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Krishnamurthi (R.) Vs. Director of Public Instruction, Mysore and ors. - Court Judgment

LegalCrystal Citation
SubjectLabour and Industrial
CourtKarnataka High Court
Decided On
Case NumberWrit Petition No. 1920 of 1964
Judge
Reported inILR1968KAR579; (1969)IILLJ34Kant; (1968)2MysLJ297
AppellantKrishnamurthi (R.)
RespondentDirector of Public Instruction, Mysore and ors.
Excerpt:
- constitution of india article 226; [anand byrareddy, j] establishment of petrol bunk prescription of distance of 300 meters between two adjacent fuel stations held, the prescription is in respect of fuel filling stations situated adjacent to each other and not to stations which are on opposite sides of road. there is no minimum distance between such stations on opposite sides of road, prescribed. proposed fuel station of respondent and existing fuel station of petitioner were on either side of a high way. prohibition of distance between two adjoining stations would not apply. .....on the ground that the petitioner was not in continuous service after 1 january, 1960 until the date of regularization which is the date of the government notification. according to his interpretation of para. 2(ii), no local candidate who has not been in continuous service after 1 january, 1960 until the date of regularization can claim the benefit of regularization. he, therefore, argued that since the petitioner's services were terminated on 31 march, 1960 and he was appointed again only on 1 june, 1960, the notification became inapplicable. 5. we do not agree. that is not how we should understand para. 2(ii) of the notification. the meaning of that sub-paragraph is that a local candidate will be entitled to regularization if he was in service on 1 january, 1960 and if he was also.....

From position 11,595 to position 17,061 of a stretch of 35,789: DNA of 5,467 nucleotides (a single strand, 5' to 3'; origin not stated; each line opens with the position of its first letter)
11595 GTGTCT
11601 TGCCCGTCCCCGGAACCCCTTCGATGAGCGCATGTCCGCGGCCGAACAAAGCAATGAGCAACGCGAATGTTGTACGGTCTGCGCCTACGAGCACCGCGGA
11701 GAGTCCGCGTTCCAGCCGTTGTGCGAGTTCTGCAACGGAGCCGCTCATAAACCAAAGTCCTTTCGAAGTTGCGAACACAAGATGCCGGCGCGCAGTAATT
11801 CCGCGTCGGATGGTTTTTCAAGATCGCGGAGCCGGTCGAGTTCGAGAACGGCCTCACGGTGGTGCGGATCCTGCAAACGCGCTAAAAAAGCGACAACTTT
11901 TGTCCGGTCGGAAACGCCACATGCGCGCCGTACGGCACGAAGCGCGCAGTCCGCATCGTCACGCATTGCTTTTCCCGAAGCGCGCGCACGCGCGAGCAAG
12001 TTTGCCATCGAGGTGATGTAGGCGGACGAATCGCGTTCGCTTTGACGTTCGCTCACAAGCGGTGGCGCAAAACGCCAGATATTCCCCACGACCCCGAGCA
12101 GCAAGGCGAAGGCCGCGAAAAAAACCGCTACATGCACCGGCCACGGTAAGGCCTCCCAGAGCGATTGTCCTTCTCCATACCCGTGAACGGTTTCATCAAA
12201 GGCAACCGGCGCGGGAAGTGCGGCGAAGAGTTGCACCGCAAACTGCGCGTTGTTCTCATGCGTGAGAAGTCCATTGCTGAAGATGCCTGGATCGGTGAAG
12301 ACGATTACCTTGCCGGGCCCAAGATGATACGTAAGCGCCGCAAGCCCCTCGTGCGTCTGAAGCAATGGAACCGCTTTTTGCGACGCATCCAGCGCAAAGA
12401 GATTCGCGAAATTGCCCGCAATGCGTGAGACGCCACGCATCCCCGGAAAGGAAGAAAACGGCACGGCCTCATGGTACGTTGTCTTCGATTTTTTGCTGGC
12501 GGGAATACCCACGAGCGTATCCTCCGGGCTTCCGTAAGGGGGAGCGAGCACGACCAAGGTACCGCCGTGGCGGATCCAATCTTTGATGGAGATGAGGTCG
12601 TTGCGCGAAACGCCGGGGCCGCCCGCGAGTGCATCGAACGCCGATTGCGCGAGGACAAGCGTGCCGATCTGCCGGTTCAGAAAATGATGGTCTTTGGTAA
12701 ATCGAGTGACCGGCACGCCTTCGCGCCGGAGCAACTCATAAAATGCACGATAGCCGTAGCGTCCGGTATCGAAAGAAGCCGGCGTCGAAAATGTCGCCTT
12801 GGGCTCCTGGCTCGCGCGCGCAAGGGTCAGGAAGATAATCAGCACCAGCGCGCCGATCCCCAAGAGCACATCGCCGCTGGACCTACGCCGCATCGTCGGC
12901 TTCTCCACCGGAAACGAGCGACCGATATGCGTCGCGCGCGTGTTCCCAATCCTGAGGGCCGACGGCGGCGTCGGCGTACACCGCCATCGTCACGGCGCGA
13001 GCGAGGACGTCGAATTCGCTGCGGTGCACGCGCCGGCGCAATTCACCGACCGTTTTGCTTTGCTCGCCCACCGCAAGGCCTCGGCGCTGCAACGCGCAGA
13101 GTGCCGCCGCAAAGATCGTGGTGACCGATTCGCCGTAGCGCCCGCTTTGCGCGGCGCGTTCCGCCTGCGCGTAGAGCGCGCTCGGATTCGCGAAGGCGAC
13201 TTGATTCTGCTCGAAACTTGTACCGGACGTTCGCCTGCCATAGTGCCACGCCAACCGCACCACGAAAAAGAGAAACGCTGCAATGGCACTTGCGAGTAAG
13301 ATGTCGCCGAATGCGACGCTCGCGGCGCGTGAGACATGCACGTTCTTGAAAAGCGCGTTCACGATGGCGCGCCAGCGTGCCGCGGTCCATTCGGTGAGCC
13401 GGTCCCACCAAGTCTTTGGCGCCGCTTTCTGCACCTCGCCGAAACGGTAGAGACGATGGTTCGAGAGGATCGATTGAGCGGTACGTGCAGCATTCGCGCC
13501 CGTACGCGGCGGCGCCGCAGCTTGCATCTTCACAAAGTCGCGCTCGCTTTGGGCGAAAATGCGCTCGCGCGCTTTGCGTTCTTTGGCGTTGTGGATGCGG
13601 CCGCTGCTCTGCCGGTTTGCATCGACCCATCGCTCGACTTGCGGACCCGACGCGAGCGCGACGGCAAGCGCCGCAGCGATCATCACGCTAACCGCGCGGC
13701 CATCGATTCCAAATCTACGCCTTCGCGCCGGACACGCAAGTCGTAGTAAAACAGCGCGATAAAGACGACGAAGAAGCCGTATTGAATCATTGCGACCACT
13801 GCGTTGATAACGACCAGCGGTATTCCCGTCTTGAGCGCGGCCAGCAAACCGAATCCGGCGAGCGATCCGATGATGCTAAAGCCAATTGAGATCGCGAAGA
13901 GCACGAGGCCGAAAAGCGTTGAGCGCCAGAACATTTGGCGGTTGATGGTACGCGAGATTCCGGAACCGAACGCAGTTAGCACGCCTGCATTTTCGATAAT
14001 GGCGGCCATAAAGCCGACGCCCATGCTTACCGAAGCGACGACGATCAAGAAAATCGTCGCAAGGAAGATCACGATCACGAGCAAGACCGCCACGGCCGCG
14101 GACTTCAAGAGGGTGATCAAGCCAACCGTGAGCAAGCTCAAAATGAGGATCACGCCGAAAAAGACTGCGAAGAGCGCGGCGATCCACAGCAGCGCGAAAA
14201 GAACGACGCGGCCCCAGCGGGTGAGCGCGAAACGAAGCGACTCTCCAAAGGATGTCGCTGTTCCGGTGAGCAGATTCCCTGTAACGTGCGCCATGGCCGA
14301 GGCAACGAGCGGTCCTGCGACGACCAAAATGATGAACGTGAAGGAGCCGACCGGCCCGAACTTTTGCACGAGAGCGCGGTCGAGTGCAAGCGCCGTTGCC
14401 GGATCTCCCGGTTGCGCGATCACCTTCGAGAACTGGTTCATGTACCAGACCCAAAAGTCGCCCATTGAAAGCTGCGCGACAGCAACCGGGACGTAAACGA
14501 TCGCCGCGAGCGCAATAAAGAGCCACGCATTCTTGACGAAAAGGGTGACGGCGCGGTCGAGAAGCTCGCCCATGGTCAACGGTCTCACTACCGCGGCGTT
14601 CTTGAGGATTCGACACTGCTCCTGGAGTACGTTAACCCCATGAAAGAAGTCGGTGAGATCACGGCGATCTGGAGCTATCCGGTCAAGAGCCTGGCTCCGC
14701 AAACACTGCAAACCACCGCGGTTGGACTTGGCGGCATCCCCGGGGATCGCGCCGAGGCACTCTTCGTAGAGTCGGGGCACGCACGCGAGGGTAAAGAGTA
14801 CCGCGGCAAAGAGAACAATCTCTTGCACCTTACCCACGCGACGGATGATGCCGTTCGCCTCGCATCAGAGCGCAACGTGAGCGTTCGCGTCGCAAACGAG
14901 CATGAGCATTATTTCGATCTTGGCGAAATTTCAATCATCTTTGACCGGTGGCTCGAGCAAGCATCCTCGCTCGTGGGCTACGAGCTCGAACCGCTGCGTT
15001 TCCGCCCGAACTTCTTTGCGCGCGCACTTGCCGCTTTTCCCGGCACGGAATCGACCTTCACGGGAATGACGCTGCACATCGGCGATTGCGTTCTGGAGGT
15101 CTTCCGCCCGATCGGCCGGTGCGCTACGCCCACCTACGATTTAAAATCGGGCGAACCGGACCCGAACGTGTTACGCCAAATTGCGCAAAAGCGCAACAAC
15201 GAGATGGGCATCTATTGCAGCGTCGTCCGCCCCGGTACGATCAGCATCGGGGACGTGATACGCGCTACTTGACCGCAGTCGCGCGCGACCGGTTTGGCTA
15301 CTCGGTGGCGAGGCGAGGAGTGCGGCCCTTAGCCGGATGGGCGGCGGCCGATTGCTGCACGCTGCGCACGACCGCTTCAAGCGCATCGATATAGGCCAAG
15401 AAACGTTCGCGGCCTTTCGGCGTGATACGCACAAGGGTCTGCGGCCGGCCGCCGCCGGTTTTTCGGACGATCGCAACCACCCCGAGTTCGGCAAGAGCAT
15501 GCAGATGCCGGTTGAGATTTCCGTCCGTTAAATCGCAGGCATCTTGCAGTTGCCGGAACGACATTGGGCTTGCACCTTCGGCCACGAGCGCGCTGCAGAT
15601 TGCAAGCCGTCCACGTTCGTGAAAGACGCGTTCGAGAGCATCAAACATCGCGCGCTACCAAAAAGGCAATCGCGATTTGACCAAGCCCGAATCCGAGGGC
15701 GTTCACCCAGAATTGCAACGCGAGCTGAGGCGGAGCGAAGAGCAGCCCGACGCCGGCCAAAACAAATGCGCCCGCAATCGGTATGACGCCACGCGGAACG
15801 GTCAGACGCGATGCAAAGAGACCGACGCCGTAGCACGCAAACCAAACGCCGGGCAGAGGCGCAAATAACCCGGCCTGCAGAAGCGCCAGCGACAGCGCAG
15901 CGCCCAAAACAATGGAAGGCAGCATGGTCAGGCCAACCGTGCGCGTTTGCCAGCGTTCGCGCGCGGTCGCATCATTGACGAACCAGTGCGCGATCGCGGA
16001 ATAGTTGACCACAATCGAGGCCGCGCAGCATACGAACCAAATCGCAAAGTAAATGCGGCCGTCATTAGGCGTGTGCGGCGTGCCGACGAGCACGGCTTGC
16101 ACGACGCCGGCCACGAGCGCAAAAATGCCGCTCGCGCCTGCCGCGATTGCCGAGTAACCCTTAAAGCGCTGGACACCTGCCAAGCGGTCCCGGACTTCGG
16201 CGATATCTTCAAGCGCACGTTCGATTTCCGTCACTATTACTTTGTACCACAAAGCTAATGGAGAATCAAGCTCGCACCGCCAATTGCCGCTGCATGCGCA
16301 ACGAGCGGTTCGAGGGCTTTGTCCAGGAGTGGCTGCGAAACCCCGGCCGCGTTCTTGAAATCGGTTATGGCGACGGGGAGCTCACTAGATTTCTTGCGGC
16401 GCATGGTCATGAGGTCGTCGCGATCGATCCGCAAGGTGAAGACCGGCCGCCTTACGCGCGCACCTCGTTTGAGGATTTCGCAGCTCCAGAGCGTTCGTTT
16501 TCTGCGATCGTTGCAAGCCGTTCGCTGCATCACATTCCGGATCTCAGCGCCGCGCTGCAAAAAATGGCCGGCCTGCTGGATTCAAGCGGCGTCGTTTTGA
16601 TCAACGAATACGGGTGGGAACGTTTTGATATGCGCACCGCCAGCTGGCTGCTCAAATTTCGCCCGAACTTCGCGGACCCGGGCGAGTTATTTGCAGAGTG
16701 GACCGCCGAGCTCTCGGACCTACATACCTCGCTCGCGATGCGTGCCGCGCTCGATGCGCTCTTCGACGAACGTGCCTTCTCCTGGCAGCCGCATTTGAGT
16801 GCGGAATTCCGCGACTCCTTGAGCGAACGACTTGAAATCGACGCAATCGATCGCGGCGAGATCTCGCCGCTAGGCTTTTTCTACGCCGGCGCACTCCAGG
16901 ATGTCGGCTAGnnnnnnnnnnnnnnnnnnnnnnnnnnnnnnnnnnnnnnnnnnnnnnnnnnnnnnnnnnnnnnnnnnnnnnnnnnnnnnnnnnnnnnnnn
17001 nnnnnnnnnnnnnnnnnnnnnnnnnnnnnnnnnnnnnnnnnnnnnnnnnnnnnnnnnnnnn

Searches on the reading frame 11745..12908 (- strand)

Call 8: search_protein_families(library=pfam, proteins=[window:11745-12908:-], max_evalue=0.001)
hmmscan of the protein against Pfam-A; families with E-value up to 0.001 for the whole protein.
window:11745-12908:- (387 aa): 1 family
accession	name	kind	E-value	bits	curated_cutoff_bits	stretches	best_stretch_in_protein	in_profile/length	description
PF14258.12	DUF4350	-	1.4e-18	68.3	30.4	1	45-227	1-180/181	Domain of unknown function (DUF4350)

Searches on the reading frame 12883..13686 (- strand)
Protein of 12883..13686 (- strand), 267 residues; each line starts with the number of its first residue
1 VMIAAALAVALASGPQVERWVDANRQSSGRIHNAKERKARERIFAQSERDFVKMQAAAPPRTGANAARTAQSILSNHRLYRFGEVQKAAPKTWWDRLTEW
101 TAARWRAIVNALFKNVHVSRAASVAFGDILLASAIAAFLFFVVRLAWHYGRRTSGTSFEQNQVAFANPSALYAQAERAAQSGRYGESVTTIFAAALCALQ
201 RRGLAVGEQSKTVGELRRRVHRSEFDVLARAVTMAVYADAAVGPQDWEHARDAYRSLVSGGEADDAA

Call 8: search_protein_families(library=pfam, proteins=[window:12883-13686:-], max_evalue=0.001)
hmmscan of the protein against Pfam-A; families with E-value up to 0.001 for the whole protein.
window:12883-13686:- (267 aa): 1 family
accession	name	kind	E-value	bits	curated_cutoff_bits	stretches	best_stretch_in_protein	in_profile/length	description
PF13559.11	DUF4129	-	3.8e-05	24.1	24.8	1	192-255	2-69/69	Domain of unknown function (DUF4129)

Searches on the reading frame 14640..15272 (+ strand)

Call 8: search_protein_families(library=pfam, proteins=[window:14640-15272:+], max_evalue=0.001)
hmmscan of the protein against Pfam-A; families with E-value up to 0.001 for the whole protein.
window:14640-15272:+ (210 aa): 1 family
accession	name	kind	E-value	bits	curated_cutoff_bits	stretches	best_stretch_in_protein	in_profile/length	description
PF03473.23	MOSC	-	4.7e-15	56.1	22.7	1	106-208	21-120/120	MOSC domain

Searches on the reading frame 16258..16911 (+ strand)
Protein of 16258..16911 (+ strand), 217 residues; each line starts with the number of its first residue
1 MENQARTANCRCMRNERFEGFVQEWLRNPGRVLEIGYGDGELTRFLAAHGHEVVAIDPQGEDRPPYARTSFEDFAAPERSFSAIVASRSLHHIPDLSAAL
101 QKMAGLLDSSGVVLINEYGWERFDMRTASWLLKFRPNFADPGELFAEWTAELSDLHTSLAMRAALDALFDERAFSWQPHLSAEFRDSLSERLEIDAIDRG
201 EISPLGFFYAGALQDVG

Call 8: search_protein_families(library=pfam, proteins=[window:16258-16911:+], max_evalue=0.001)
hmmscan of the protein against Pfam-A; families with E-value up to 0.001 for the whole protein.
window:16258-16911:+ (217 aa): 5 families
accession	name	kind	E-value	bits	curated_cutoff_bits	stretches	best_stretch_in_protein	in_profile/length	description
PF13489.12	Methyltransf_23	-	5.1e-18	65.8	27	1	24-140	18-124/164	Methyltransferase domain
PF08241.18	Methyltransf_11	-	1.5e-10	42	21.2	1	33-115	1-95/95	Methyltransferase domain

Judgment:

Somnath Ayyar, J.

1. The petitioner was appointed as a teacher as a local candidate, and on 1 January, 1960 he was in service. That service came to an end on 31 March, 1960 and he was again appointed by an order made on 1 June, 1960 under which he joined service on 13 June, 1960 and from that date he continues to be in service. He sought regularization of his appointment form the date on which he was initially appointed as a local candidate, and since the said regularization was refused, he seeks a direction for such regulation.

2. In support of his claim for regularization, he depends upon the order of Government made on 22 September, 1961 which directs that in areas other than the old Mysore area, appointments to class III direct recruitment posts made by local appointing authorities up to 1 June, 1960 shall be regularized subject to two conditions regarding age and qualification. This is the direction in Para. 1(ii) of that notification which has relevance to the case before us. In Para. 2(ii) the notification directed that such regularization of local candidates shall be made with effect from the date of their appointment from which their services from 1 January, 1960.